Cebu, Bohol to defy order lifting processed meat ban
Louise Maureen Simeon, Ramon Efren Lazaro, Emmanuel Tupas (The Philippine Star) - October 17, 2019 - 12:00am

MANILA, Philippines — Cebu and Bohol will defy the order of the Department of the Interior and Local Government (DILG) for local government units (LGUs) to lift the ban

on processed meat, which was imposed as a precautionary measure against African swine fever (ASF).

“I hope people will understand that under the general welfare clause of our laws and my powers under the Local Government Code, I am duty bound to protect my constituents from harm and damage to life and property,” Bohol Gov. Arthur Yap said.

“No need to be emotional, get personal or be sensitive about the matter. Let us understand our constraints and help mitigate fears with actual solutions and stay clear from finger-pointing and name-calling,” Yap added.

In a memorandum issued on Monday, Interior Secretary Eduardo Año said LGUs should allow the entry of processed meat with certification from the Food and Drug Administration.

The memo was issued after the Philippine Association of Meat Processors Inc. (PAMI) said its members would suffer up to P50 billion in losses due to the ban. The group assured the public that its products are safe for human consumption.

“While lifting the restriction will help reduce our losses, the much greater benefit will be for our people, who are assured of continued supply of affordable and protein-filled nutritious products,” PAMI said in a letter to Año.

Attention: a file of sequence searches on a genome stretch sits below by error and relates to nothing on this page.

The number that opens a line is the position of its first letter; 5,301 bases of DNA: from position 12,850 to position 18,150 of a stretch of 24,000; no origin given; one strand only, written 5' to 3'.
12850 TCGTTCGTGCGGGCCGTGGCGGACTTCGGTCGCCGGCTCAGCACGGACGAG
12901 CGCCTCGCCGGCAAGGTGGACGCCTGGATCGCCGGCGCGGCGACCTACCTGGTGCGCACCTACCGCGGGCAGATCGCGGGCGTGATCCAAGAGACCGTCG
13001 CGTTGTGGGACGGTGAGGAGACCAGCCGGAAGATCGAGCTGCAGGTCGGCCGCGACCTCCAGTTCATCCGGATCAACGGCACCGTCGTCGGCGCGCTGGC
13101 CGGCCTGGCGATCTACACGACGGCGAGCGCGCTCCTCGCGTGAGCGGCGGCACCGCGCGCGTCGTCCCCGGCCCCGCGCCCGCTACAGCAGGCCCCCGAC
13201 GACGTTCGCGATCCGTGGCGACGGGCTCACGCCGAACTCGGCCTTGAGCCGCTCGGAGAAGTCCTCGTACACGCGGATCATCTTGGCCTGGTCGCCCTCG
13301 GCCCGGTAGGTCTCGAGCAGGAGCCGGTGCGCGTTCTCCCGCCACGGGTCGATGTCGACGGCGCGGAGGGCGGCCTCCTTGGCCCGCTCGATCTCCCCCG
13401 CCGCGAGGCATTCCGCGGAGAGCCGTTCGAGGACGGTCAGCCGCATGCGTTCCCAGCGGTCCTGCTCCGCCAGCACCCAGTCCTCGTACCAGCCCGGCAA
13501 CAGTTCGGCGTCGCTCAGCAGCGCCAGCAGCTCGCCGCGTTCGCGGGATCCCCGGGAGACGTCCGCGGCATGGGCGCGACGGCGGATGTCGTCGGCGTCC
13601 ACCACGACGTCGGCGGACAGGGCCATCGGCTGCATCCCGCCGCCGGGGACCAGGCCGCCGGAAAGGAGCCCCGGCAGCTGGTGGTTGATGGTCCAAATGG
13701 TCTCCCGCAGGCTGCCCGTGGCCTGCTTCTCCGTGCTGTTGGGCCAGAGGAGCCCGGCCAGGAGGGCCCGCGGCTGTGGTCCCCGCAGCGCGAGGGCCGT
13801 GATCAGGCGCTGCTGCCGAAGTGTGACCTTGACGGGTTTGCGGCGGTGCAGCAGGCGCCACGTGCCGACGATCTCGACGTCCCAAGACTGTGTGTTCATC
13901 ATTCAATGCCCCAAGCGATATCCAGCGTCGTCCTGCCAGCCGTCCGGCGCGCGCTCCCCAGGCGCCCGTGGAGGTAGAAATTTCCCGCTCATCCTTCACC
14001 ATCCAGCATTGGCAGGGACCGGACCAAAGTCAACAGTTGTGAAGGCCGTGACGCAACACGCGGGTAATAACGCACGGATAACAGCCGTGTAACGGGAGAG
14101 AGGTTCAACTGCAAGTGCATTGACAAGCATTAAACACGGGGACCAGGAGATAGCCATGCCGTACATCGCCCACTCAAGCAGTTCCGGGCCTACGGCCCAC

Guarantee letter

Yap said he would open up Bohol to processed meat from Luzon only if the Department of Agriculture (DA) would issue a guarantee letter that it would give compensation for culling and disposal of ASF-hit hogs, and “if my backyard raisers are compensated properly immediately upon proof of damage if and when ASF gets to Bohol.”

Cebu Gov. Gwen Garcia said the ban in her province would remain.

Garcia ordered the ban on the entry of live hogs from Luzon as well as processed meat, frozen pork and related products from Rizal and Bulacan for 100 days under Executive Order 14 she issued on Sept. 10.

“We weighed all considerations... to protect our swine industry... we also have to weigh it against the interest of other industries,” Garcia had said.

Not backing down

The DILG said it is not backing down on its order despite concerns from agriculture stakeholders and LGUs.

“The government has been acting agressively and effectively to address the ASF outbreak. We are urging all LGUs to lift  the ban... for as long as certain products meet the conditions imposed by the DA,” Año said.


Meanwhile, the Bulacan provincial veterinary office said it has yet to receive a memo on the imposition of lockdown procedures to prevent the spread of ASF.

This means the movement of live hogs is prohibited unless there is a valid transport permit and blood test clearance from the Bureau of Animal Industry and National Meat Inspection Services.

Provincial veterinarian Voltaire Basinang said the swine industry has a “compartmentalized approach” against ASF.

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